• Updating Castle Windsor from v2.5 to 3.0

    Late last year the Castle Windsor project released a major update to some of their components - from version 2.5 to 3.0. There are some breaking changes (most of which are documented in the BreakingChanges.txt files for Core and Windsor), so I thought I’d highlight a few issues that may be more common.

    ILogger

    The logging abstraction interface has been simplified, with a number of the overloaded methods removed. Whereas before you might have called ILogger.Debug(“A message {0}”, arg1), you now would use ILogger.DebugFormat() instead.

    Component Registration

    In 2.5 you could use the .Unless() method to add a condition (usually to skip registration if component already exists). This method has been replaced with the equivalent OnlyNewServices() method.

    IHandler

    This used to have a ‘Service’ property. Now refer to the IHandler.ComponentModel property which has a Services collection property.

    Facilities

    Previously, the IWindsorContainer.AddFacility() method required a string ‘key’ parameter. This is has been removed.

    IHandler.AddCustomDependencyValue

    This method has been removed, but you can now use the new Depends() method instead during registration. eg.

    Component.For() .ImplementedBy() .DependsOn( Dependency.OnValue("parameterName", "CustomValue") );

    IKernel.RemoveComponent

    This method has been removed. There is now no way to remove a component.

    Compatibility

    NServiceBus 2.x

    NServiceBus 3 is compatible with Castle 3.0, but if you’re still using NServiceBus 2 and don’t want to upgrade, you’ll need to update your WindsorObjectBuilder class. Have a look at the source code in NServiceBus 3 and adapt it to your implementation - https://github.com/NServiceBus/NServiceBus/blob/master/src/impl/ObjectBuilder/ObjectBuilder.CastleWindsor/WindsorObjectBuilder.cs

    NHibernate

    As of NHibernate 3.2, there is no longer a requirement to have a Castle-compatible bytecode provider. The old NHibernateIntegration facility is not compatible with Castle 3.0 or NHibernate 3.2. There is an alternate facility- ‘Castle NHibernate’ that leverages FluentNHibernate for configuration. This has been patched to work with Castle 3.0 but not NHibernate 3.2 (partly because FluentNHibernate hasn’t been updated for 3.2). It also depends on Castle.Transactions, which ironically whilst at version 3.0 isn’t actually compatible with Castle 3.0 either. So for the meantime if you want to use NHibernate with Castle 3.0 you’re going to have to get your hands dirty and update those dependant projects yourself. I’ve done some of this on forks of these projects, and will update this post to the source repositories when they are available.

  • Windows 8 first impressions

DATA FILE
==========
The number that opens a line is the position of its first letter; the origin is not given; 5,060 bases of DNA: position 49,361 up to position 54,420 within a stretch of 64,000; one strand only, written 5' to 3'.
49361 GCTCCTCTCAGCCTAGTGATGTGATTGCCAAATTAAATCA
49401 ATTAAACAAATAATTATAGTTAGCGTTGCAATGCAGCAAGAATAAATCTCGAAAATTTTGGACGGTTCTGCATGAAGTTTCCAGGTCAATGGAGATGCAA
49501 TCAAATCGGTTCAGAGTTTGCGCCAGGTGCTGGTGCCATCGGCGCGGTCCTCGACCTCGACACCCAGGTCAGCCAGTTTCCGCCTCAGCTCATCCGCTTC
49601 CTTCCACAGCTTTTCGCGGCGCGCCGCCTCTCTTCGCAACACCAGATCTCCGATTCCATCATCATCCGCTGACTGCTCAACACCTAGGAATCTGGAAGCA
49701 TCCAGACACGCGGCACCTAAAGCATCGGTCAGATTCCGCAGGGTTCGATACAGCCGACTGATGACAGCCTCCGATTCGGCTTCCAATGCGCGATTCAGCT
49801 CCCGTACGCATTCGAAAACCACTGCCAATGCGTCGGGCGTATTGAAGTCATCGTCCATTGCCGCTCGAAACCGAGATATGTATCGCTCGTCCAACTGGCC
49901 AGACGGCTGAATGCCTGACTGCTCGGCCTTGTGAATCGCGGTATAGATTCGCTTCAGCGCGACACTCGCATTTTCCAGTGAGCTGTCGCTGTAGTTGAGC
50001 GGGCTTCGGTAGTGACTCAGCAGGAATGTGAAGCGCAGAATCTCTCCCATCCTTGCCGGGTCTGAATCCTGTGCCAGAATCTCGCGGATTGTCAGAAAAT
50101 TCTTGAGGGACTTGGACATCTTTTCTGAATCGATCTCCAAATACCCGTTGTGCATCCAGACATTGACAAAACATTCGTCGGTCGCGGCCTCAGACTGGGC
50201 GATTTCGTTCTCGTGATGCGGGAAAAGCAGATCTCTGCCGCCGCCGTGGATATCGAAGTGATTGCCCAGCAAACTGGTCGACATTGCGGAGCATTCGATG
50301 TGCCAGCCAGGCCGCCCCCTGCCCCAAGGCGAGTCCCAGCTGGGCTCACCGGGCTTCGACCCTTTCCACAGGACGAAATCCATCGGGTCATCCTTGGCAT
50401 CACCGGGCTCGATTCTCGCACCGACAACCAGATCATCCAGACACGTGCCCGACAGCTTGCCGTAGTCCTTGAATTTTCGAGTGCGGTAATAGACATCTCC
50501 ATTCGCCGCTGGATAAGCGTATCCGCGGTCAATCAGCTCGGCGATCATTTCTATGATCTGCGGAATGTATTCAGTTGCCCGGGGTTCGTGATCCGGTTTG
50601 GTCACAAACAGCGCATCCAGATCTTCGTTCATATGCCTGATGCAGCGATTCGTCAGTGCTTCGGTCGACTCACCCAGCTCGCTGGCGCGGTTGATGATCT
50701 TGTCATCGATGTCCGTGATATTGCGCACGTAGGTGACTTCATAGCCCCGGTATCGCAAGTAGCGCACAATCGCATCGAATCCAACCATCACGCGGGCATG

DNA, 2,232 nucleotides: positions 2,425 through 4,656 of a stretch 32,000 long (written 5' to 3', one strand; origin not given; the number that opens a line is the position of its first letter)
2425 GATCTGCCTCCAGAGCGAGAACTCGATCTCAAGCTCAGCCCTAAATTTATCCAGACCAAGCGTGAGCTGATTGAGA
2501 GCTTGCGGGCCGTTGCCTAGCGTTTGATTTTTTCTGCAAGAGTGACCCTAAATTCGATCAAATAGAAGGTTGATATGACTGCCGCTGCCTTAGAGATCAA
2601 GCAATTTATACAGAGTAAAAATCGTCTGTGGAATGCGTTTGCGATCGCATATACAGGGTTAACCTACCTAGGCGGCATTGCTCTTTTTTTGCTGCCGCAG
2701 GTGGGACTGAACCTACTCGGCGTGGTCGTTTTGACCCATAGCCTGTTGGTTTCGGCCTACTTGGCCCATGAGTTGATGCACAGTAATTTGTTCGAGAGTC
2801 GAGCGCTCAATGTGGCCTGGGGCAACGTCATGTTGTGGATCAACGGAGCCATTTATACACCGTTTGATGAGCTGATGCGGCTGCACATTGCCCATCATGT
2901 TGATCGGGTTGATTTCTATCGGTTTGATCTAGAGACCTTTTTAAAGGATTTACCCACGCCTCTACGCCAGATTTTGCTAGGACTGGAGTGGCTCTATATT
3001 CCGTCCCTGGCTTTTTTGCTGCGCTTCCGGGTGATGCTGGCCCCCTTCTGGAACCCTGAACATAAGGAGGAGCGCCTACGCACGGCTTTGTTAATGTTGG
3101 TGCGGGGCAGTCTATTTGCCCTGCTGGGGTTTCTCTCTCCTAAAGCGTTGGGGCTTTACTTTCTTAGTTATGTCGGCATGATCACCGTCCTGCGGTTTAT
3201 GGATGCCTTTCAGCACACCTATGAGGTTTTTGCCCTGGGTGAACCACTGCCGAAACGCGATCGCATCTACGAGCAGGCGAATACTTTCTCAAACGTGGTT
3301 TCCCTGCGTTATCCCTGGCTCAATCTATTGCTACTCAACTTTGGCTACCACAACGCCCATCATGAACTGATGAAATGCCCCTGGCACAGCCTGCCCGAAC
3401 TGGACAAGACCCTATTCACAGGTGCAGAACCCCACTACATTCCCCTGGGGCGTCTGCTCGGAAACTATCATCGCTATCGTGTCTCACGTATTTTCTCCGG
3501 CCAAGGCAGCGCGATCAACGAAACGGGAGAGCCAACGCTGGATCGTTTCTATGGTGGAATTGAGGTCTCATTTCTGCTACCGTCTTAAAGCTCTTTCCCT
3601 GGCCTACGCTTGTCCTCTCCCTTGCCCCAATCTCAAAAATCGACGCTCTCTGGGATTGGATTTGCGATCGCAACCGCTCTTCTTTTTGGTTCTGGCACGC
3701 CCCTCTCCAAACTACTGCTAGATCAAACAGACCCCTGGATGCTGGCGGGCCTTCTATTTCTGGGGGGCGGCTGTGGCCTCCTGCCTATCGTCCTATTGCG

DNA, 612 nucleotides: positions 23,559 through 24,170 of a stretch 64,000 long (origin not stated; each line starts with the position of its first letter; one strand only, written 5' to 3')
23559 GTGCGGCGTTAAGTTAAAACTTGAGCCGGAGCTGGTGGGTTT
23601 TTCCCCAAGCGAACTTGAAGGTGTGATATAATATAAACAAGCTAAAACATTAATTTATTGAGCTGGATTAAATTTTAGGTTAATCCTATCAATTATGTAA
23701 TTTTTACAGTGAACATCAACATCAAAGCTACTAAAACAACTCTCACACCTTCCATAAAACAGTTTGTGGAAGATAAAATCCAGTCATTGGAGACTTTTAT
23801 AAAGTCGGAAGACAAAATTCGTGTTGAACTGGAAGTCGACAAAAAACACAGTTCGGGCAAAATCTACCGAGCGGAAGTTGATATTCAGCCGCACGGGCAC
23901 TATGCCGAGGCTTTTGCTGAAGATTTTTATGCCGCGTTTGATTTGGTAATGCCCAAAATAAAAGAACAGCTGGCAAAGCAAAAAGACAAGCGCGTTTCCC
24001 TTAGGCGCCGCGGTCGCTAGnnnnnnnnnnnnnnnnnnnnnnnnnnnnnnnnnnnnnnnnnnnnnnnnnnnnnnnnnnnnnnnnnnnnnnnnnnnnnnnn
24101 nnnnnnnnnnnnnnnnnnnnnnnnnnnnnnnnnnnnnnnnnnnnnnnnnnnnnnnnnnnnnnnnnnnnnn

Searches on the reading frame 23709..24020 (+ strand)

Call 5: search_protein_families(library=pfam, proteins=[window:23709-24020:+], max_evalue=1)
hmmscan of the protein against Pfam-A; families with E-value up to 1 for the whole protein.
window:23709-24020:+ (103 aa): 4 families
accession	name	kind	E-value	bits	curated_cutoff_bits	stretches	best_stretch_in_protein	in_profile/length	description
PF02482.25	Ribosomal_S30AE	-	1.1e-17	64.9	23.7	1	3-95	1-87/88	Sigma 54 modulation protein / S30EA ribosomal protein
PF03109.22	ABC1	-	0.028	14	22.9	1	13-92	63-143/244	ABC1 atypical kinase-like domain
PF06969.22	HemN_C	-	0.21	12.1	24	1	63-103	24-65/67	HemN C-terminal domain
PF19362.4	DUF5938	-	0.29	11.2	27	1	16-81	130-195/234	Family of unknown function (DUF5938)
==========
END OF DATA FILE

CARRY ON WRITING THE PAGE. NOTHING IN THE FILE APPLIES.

Microsoft made the “Consumer Preview” of Windows 8 available yesterday, and last night I downloaded it and installed it on my laptop (using Boot to VHD so I wouldn’t affect my existing Windows 7 install).

    First impressions are very positive. The install went smoothly, and I was able to add in my GMail account for the email and calendar apps.

    One of the first things that I noticed was the weather app was using Fahrenheit. This is when I discovered a handy keyboard shortcut [Windows]+[C], which brings up the ‘Charms’ which are where you can change settings for the current application (and so it was changed to Celsius).

    The new interface is quite a contrast from the traditional Windows desktop. Windows Phone users will find more similarities with the new desktop Metro interface. You can see the ‘Metro-style’ apps on the screen-shot above. They’re the ones with the nice icons/tiles. The other icons are from the install of Visual Studio 2011. (This is a regular Windows application so you get regular icons). Again, like Windows Phone, the tiles for the new apps can update themselves (eg. the calendar, email etc).

    The email and calendar apps are simple but functional. A number of other apps aren’t fully working at the moment (most due to ‘regional’ restrictions).

    So far it has been rock solid - no crashes to speak of.

    The Metro interface lends itself well to touch interaction. Unfortunately I don’t have a touch screen on my laptop but I can certainly see how touch would work pretty well with it - again the similarities to Windows Phone help.

    I’ll be experimenting with seeing what’s involved with porting some of my Windows Phone apps to work on Windows 8.

  • Imagine Cup Video - Team Apptenders from Croatia

    Some of the first projects I worked on when I began my stint at UniSA many years ago was a number of multimedia applications for the School of Physiotherapy (now part of the School of Health Sciences). This was pre-Web, so these were CD-ROM apps - back when the CD burner cost about $6,000 and blank CDs were $20 each! Hence my interest in this Imagine Cup entry - using a Kinect controller to aid in physiotherapy exercises. Brilliant! Having a speech pathologist sister in-law also makes me wonder whether the Kinect could have applications in that field too. It does have a 4-microphone array, but I I’m not sure if it could pick up facial gestures with enough detail.